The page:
One Innings Match Won (OIMW - match won that started with 10 hours or less playing time remaining) - 6, One Innings Match Tie (OIMT) - 3
Batting Points (Bat) - First Innings only up to 110 overs - first point at 200 runs, second point at 250 runs, third point at 300 runs, fourth point at 350 runs
Bowling Points (Bowl) - First Innings only up to 110 overs - first point at 3 wickets, second point at 5 wickets, third point at 7 wickets, fourth point at 9 wickets

Most Runs

1D Conway701
2H Cooper499
3G Hay454
4J Carter452
5M Chapman432
6Dane Cleaver423
7B Schmulian418
8Rachin Ravindra414
9M Rippon364
10N Smith332

Most Wickets

1=J Duffy22
1=N Wagner22
3W Ludick21
4L van Beek19
5=Blair Tickner18
5=F Sheat18
7=L Delport17
7=M Henry17
7=W Williams17
10=J Baker16

DAY THREE

A relentless Ajaz Patel bowled a marathon 25-over spell in Dunedin as the sun finally popped out over University of Otago Oval — for the first two sessions, at least — but the host’s wickets wouldn’t fall fast enough for the Stags’ liking in the weather-shortened contest.

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Patel finished with 4-87 when the Volts declared at tea, his highlights having included a diving return catch to dismiss Michael Rippon and, earlier, another good dive by Will Young at slip that dismissed opener Anaru Kitchen on 73*.

Kitchen had fashioned an 86-stand for the second with Dean Foxcroft (40) that ate up valuable time from the visitors’ perspective — Foxcroft was fortunate to be there after having offered an early chance.

Eventually the Stags picked up their third bowling bonus point courtesy of Doug Bracewell’s first wicket of the season — looking like he’d never been away. However, they were denied the full set when Jacob Duffy declared 31 runs behind.

Mitch Renwick (above) was left unbeaten on 74* against his former side and, with just four sessions left in the match, the pressure now went back on the Stags to up the pace for a shot at a result — no doubt fully aware rivals the Firebirds were screeching ahead in Auckland.

Temperatures plunged as the skies misted over once more in the final session, but an unbroken 92-run stand for the second wicket between captain Greg Hay (32*) and Will Young (61*) lifted the Stags’ spirits. Young had just thumped his third six, off Foxcroft, out of the park — lost ball; when bad light ended play at 112/1 after 25 overs, a lead of 143 to take into the final morning.

Bonus points (completed): Volts 6, Stags 5

DAY TWO

After a day one washout, the Stags-Volts match finally got going in damp Dunedin with home captain Jacob Duffy winning the toss & bowling on a fresh deck — on an overcast day that felt like someone had left the fridge door open, mercury at nine degrees celsius for the first ball.

The Stags almost had their first 50 runs on the board before the first of two key runouts that would bookend their innings.

George Worker was the first victim, as the non-striker responding to Greg Hay’s call for a quick single.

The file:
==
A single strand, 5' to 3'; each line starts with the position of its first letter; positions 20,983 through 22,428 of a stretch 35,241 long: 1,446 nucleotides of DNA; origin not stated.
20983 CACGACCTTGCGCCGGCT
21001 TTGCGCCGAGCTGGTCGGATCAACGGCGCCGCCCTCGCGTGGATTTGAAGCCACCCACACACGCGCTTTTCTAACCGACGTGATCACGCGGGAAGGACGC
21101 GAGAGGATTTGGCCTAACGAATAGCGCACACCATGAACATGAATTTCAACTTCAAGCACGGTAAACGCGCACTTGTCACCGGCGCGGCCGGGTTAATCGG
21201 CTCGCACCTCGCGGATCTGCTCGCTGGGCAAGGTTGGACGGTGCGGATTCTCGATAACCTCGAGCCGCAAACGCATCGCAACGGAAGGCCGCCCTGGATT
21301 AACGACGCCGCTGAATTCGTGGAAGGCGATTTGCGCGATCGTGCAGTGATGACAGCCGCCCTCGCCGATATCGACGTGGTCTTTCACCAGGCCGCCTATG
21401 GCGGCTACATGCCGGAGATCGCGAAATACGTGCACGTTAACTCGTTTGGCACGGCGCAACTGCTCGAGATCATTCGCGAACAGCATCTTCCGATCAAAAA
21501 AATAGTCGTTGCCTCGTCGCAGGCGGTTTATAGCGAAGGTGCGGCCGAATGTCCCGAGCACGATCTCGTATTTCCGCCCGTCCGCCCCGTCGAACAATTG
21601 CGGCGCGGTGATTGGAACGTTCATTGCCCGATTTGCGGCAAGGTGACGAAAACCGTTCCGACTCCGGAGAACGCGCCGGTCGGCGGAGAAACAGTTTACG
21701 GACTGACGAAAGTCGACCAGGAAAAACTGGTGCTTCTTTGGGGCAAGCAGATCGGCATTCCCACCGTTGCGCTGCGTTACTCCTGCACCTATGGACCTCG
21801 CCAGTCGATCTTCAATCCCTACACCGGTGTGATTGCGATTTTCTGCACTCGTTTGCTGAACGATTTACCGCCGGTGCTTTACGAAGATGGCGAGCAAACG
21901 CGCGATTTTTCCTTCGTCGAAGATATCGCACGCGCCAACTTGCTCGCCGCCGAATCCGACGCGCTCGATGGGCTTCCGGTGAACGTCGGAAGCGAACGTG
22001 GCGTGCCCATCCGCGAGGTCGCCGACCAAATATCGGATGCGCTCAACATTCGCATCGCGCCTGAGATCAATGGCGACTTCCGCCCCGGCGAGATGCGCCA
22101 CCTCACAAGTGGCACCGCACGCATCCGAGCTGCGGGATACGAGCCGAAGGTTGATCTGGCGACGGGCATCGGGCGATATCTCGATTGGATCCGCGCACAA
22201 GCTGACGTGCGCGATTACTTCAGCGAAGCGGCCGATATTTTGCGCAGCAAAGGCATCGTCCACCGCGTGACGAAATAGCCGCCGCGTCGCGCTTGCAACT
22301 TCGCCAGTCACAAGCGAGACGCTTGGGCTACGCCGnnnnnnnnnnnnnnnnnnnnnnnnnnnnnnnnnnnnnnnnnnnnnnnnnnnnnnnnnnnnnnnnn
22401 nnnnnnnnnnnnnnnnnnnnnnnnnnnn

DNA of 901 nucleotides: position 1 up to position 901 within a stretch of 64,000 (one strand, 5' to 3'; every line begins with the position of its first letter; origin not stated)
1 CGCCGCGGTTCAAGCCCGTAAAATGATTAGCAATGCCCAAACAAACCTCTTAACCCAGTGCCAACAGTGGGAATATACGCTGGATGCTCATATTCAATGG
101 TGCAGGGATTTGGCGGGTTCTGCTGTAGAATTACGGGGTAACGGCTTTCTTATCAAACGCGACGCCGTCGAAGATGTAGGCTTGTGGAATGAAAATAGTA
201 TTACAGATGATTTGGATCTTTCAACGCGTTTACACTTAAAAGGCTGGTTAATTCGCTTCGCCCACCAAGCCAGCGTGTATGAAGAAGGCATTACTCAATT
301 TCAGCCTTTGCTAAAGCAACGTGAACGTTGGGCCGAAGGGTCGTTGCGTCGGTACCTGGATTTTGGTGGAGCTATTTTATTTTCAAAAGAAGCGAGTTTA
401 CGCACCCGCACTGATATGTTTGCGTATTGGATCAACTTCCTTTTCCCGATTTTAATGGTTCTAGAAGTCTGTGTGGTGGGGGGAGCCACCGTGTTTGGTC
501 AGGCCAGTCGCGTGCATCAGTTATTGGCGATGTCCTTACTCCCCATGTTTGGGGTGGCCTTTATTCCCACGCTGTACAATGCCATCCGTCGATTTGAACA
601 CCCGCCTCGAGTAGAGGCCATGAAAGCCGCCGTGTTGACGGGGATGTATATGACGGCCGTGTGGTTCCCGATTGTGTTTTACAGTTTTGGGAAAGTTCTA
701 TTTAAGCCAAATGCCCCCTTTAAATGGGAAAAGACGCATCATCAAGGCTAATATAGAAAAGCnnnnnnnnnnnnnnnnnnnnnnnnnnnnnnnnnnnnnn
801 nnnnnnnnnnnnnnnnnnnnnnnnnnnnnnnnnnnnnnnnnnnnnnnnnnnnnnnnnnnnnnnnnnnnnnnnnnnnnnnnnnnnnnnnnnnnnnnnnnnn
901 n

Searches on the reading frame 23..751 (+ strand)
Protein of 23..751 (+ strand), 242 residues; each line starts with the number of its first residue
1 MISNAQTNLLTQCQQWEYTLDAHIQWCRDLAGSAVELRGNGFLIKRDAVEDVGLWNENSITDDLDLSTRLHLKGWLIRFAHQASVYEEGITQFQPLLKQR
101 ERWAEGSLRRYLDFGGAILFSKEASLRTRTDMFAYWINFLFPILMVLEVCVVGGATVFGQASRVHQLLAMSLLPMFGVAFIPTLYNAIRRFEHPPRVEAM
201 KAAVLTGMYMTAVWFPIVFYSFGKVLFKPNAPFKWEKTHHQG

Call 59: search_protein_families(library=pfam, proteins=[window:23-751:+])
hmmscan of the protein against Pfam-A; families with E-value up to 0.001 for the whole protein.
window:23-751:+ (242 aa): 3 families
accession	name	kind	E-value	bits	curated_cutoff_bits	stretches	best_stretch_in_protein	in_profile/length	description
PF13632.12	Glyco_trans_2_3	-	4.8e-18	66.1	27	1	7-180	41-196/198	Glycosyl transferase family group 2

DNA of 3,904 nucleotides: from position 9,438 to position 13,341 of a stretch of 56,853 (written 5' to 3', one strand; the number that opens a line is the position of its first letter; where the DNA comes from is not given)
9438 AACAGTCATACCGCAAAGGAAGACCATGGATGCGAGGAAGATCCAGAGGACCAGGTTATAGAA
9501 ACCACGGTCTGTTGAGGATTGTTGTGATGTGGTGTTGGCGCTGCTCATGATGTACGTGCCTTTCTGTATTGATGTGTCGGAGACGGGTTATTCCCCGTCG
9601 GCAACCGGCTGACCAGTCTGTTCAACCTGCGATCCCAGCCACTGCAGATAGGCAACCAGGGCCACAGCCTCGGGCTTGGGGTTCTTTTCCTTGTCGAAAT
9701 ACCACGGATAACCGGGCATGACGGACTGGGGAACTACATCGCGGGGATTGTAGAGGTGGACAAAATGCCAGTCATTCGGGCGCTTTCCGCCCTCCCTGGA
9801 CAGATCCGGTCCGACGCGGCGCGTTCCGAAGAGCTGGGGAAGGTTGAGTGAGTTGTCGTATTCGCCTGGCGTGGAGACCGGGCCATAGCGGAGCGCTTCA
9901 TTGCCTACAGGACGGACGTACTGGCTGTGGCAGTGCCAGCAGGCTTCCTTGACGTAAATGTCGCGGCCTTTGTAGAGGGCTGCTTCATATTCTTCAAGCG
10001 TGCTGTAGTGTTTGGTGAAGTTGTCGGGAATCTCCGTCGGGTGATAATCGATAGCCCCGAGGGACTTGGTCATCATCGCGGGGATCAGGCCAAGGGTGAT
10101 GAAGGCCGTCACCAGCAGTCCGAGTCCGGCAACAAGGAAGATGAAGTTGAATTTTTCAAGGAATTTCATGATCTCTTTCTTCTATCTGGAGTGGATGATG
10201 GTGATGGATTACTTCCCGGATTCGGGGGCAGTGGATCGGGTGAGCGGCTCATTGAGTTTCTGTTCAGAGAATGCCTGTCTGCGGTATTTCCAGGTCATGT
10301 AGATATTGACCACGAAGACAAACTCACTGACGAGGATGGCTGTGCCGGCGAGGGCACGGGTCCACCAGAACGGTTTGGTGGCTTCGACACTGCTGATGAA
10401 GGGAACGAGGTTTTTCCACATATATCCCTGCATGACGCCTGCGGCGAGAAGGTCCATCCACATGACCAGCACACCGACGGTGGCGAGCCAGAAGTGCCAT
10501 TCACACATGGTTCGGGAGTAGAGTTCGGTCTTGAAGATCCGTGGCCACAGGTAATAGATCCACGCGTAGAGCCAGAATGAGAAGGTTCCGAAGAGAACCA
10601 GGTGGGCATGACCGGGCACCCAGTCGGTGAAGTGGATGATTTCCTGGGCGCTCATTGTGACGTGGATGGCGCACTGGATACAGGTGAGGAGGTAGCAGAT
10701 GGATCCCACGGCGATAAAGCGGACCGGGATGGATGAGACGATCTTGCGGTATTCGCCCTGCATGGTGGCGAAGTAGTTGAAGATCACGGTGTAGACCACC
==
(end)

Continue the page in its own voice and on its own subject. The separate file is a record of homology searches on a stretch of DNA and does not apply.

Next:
It was a nifty piece of work from bowler Matt Bacon who sprinted across the pitch in front of an equally sprinting Worker (the two by some deft miracle somehow managing not to collide).

Diving Bacon gathered the ball with one hand, throwing it at an awkward angle behind him from silly-somewhere and straight onto the sticks, Worker only just out of his ground.

The last runout, of last man Blair Tickner by Michael Rippon who parried it to a waiting Duffy, was a tad less brilliant, yet more significant in the grand scheme of things in that it needlessly cost the Stags a third batting bonus point that they should otherwise have pocketed with ease — if the last pair hadn’t tried to urgently scramble the two when just three further runs and cool heads were needed.

Hanging on to third on the table, the Stags need every point they can get and the last wicket also cost Willem Ludick (47*) a half century after a fair fightback.

Hay’s 83 and a 95-run stand between Brad Schmulian (68) and Doug Bracewell (40, in his first first-class act of the season) were the other chief contributors to a dig of 297 all out with a rejigged order.

Duffy had pegged things back nicely by putting himself on a hat-trick with the wickets of Ben Smith and Dane Cleaver, who cursed his first-baller.

Michael Rae and Matt Bacon both charged in for a brace as the Volts took the full allotment of bowling bonus points, then their batsmen reached 38 for no loss in the last 11 overs of an oscillating contest - still with no verified sightings of a rumoured sun for the duration of the 93.2 overs.


Bonus points (in progress): Volts 4, Stags 2

DAY ONE

After a 27-degree Dunner Stunner the day before the cricket started, at University of Otago Oval there was no play at all on the first scheduled day of the four-dayer between defending champions the Central Stags — itching to get out of third on the table — and hosts the Otago Volts — itching for another win; with a toss not possible.

The forecast was scheduled to improve over the ensuing three days, but hanging about playing cards and watching the other games advance — particularly in Auckland — will have done neither side’s nerves any favours...